Renewable energy policy starts on the coasts before slowly filtering to the middle of the country. While markets like California, Massachusetts and New Jersey are thriving, the Midwest is just now getting started. And with a booming market comes the reemergence of restrictive solar policies that more progressive states haven’t seen in years.
Many Midwest states are currently involved in battles between solar advocates and utility companies, with utilities citing the overused claim that residential solar customers aren’t helping to pay for the electric grid’s upkeep. So they’re passing demand charges and other damaging legislation that threaten to halt these emerging middle-of-the-country solar markets.
“[Solar is] literally seven-tenths of 1% of all electricity that [the utility in Iowa] produces. We don’t even exist to them, but their crystal ball does say that solar is going to grow by 30%,” said Todd Miller, president of 1 Source Solar, who spent most of 2019 in the Iowa State Capitol fighting proposed infrastructure fees for solar customers.
What does help overturn these restrictive policies is that presence in state legislative chambers, presenting stories and concerns to senators and representatives who are often just uninformed on how much the solar industry contributes to local economies. For many Midwest solar companies, taking on advocacy roles in an industry just getting off the ground has been a necessary responsibility.
“I never thought I’d be in a legislative chamber, but I do what I have to do,” said Kevin Good, president and owner of Good Energy Solutions of Kansas, a state embroiled in an ongoing battle against hefty demand charges.
Here is a look at solar policy in three Midwest states and how local solar installers have taken matters into their own hands.
Kansas: Still fighting
Two Kansas utilities, Westar Energy and KCP&L (both now owned by Evergy), were granted permission by the Kansas Corporation Commission in late 2018 to impose demand fees on solar customers. In Westar’s jurisdiction, any customer with solar panels installed after Oct. 2015 received a significant demand charge. KCP&L imposed the same demand fee, but only to customers who installed solar panels after the Sept. 2018 ruling.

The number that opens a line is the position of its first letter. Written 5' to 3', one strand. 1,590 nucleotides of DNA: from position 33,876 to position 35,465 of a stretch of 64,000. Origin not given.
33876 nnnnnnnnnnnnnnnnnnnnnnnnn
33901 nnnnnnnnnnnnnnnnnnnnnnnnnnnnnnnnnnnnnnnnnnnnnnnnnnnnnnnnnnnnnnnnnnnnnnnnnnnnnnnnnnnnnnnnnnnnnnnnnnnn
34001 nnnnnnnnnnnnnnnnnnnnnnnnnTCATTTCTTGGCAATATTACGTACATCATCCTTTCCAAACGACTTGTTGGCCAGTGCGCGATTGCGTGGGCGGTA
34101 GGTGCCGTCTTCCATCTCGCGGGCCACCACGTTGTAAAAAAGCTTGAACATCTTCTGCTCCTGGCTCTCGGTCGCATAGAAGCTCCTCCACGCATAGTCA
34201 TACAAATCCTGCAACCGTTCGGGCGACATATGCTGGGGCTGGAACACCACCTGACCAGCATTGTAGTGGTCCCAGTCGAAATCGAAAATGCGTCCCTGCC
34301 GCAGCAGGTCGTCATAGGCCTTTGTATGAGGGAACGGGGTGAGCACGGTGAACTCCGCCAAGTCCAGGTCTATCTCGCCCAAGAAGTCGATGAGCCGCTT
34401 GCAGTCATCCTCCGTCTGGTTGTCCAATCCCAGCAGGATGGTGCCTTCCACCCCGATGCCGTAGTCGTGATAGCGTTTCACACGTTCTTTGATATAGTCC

The demand fee for the entire month was determined by the highest usage during peak hours of 2 to 7 p.m., Monday through Friday. Customers were charged $9/kW in the summer and $3/kW in cooler months. For example, if a customer’s peak demand was 10 kW on a Friday afternoon, they’d be charged $90 in the summer and $30 in off-months.
The demand charges went into effect immediately and with essentially no warning. Good Energy Solutions customers, some of whom had solar already for three years, started calling the company with questions.
“Depending on the home or the situation, that [demand charge] could take away half the value of a solar system to maybe the entire amount,” Good said. “The KCC just rubber stamped it. Not only did they pass it for anyone that installed after that date, but they went all the way back to 2015. That was the point we were mobilized. We had to make something happen.”
Good Energy Solutions quickly got involved with the Clean Energy Business Council to present a new bill to the Senate Utilities committee. The “Energy Fairness Act” aimed to revoke the demand charges and prohibit KCC from authorizing future damaging charges. Good felt it was important to talk with legislators because his livelihood was on the line. Once the demand charges went into effect, he said the residential solar market in Kansas came to a screeching halt.